Little Andaman is situated at the southern end of the Andaman & Nicobar Islands opposite the Great Andaman Island. It is the fourth largest island of the archipelago. The Duncan Passage separates Little Andaman from Rutland Bay of Great Andaman. A major part of Little Andaman was affected badly by the Tsunami in the year 2004. The island is still recovering from the loss.
Little Andaman has an evergreen rain forest which paves way for a very rich biodiversity. There are two waterfalls in the island – White Surf waterfall which is 6.5 kms from Hut Bay Jetty and the Whisper Wave which is 20 kms from the same. It also involves a 4 km trek through the rain forest. On the way to White Surf waterfalls, elephant safari can be enjoyed. One can also visit the Elephant lumbering sites and the elephant calves training sites. Also, Little Andaman is famous for Red Oil Palm Plantation and has a large area under the plantation regime. Both these places can be visited on the way to White Surf and Butler Bay.
The most famous and beautiful beach on Little Andamans is the Butler Bay Beach. It lies at a distance of 14 kms from the Hut Bay Jetty. Accommodation is offered in the form of small tourist huts right at the sea front lined by coconut plantation. This provides a surreal feel to the whole experience at night when one can listen to the waves crashing right at their feet. Activities at the island also involve snorkelling, Diving, Swimming, Game Fishing, Coral watching, Sun Basing etc. Though the Northern side of the beach is a popular surfing site, equipment are not available. It is advisable that tourists carry their own surfing equipment if they wish to go surfing in the sea. Boating at the creek near Butler Bay gives a chance to the bird watchers to catch a glimpse of species like Hawabill and Nicobarese pigeon. Butler Bay is also home to some of the rarest marine turtles. There are beaches like Netaji Nagar and Harminder Bay Beach. Netaji Nagar Beach is good for a visit but not for activities like Snorkelling. Too many reasons for which we can claim that these islands are literally untouched by the human hand!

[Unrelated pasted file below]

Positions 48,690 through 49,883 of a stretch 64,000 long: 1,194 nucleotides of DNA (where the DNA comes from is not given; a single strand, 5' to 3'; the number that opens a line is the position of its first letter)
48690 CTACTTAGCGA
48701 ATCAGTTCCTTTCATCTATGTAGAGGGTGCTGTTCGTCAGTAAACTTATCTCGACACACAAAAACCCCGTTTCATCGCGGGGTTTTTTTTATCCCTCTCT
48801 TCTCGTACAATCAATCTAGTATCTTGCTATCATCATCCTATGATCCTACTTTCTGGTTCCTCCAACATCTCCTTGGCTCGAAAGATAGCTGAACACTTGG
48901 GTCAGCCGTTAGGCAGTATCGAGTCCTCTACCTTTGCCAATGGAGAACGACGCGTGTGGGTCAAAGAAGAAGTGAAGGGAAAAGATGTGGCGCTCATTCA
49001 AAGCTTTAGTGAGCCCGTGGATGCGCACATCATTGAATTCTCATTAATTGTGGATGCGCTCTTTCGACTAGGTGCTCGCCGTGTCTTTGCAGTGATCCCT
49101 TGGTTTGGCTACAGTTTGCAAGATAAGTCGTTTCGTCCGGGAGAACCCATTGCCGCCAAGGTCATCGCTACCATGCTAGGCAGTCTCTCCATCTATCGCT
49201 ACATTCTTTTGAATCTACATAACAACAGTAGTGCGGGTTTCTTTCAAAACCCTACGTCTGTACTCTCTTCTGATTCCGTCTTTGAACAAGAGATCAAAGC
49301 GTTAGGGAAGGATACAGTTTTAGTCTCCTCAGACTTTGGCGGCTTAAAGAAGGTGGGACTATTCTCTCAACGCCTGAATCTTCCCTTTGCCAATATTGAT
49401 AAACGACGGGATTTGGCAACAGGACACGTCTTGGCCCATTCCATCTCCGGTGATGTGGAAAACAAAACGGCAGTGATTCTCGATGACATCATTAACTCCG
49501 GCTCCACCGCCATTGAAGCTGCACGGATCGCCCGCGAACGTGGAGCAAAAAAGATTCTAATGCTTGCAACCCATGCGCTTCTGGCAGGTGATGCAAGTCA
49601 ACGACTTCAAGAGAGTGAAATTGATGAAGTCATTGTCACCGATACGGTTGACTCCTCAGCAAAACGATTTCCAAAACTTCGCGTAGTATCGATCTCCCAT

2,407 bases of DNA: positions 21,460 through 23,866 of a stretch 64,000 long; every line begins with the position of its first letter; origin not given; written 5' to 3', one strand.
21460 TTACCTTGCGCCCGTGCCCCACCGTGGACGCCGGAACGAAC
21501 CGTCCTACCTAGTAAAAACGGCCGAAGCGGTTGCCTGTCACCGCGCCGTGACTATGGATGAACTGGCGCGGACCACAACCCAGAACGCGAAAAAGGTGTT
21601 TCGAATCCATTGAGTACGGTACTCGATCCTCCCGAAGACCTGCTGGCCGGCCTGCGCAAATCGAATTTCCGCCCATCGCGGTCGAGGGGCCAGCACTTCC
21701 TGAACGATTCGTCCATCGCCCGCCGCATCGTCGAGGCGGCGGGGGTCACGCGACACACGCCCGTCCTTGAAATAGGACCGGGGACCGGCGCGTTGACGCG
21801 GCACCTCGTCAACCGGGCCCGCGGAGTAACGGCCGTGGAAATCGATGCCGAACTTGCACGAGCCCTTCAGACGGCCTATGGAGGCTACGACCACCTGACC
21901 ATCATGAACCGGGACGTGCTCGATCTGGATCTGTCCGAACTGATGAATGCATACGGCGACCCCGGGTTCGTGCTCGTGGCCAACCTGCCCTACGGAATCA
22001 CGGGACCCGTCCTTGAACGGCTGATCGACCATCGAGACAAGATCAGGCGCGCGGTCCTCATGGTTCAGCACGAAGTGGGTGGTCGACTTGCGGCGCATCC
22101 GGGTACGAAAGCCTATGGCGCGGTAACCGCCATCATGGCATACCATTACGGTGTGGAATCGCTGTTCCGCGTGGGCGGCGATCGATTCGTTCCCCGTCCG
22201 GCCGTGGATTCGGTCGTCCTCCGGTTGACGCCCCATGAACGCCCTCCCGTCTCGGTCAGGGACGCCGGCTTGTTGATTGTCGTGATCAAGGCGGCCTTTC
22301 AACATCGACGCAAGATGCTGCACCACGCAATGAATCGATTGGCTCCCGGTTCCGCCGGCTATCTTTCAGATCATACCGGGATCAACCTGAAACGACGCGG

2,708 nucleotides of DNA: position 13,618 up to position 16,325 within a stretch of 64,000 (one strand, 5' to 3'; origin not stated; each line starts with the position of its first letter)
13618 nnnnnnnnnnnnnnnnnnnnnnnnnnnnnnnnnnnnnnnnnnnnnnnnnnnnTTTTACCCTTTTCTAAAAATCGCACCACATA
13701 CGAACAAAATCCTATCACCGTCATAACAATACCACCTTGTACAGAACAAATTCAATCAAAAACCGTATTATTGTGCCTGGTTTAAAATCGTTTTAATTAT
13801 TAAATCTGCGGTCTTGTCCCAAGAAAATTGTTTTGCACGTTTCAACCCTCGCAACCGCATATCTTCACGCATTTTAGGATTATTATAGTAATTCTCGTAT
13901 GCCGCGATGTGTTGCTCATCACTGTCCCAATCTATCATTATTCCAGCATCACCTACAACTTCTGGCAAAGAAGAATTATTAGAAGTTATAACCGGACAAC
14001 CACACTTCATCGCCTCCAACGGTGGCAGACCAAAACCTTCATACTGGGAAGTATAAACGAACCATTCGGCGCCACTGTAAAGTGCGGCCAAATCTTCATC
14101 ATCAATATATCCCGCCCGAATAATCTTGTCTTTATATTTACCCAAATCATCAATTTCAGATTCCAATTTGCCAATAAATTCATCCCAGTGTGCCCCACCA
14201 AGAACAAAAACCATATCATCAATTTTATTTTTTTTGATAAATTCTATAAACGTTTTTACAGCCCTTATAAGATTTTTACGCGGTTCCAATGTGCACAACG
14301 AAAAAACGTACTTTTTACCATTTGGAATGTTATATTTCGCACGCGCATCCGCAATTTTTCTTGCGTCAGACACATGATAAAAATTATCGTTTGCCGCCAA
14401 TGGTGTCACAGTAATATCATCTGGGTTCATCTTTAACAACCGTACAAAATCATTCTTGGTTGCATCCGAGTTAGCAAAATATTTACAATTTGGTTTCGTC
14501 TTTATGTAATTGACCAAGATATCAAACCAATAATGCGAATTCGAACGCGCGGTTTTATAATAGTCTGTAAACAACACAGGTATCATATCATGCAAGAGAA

The Andaman Islands are an archipelago in India’s Bay of Bengal. These roughly 300 islands are known for their palm-lined, white-sand beaches, mangroves and rainforested interiors. Surrounded with coral reefs that support marine life including sharks and rays, they’re destinations for scuba diving and snorkeling. They’re also popular for water skiing, windsurfing and fishing. Oceanside camping and hiking is possible on some islands.
The Andaman and Nicobar Islands is a Union Territory of India. This is a group of 572 islands, islets and rocks formed by a submarine mountain range in the Bay of Bengal, more than a 1000km from the east coast of India. The islands form an arc over a distance of 800km, from near Myanmar towards Indonesia.
The original inhabitants of the islands are many tribal groups. Over the last century due to the policy of settling people from mainland India here, the indigenous tribes are facing extinction. These tribes belong to two groups: the Onge, Sentinelese, Jarawa and Andamanese of Negroid descent inhabit Andaman islands, while the Shompen and Nicobarese live in Nicobar Islands. Non-Indian nationals need permits to visit Andaman Islands while the Nicobar Islands are inaccessible to tourists.
The Andaman Islands are divided into South, Middle and North Andaman. The islands are important for their unique ecosystem and are known for their evergreen tropical rainforest, corals, fishes and other marine life. Port Blair is the capital, the main town and the tourist hub in these islands.
In Port Blair the Cellular Jail was part of the British penal settlement during their rule in India and is now a national monument. The Chatham Saw Mill is one of the oldest and largest saw mills in Asia. Mount Harriet is the second highest peak in Andaman Islands and ideal for trekking and bird watching. Mahatma Gandhi Marine National Park at Wandoor comprises 15 islands and offers a rich variety of marine life and activities like snorkeling and glass bottomed boat rides. Andaman Water Sports Complex is under repairs after the damage due to the tsunami in 2004. It offers water surfing, skiing, water scooters, etc.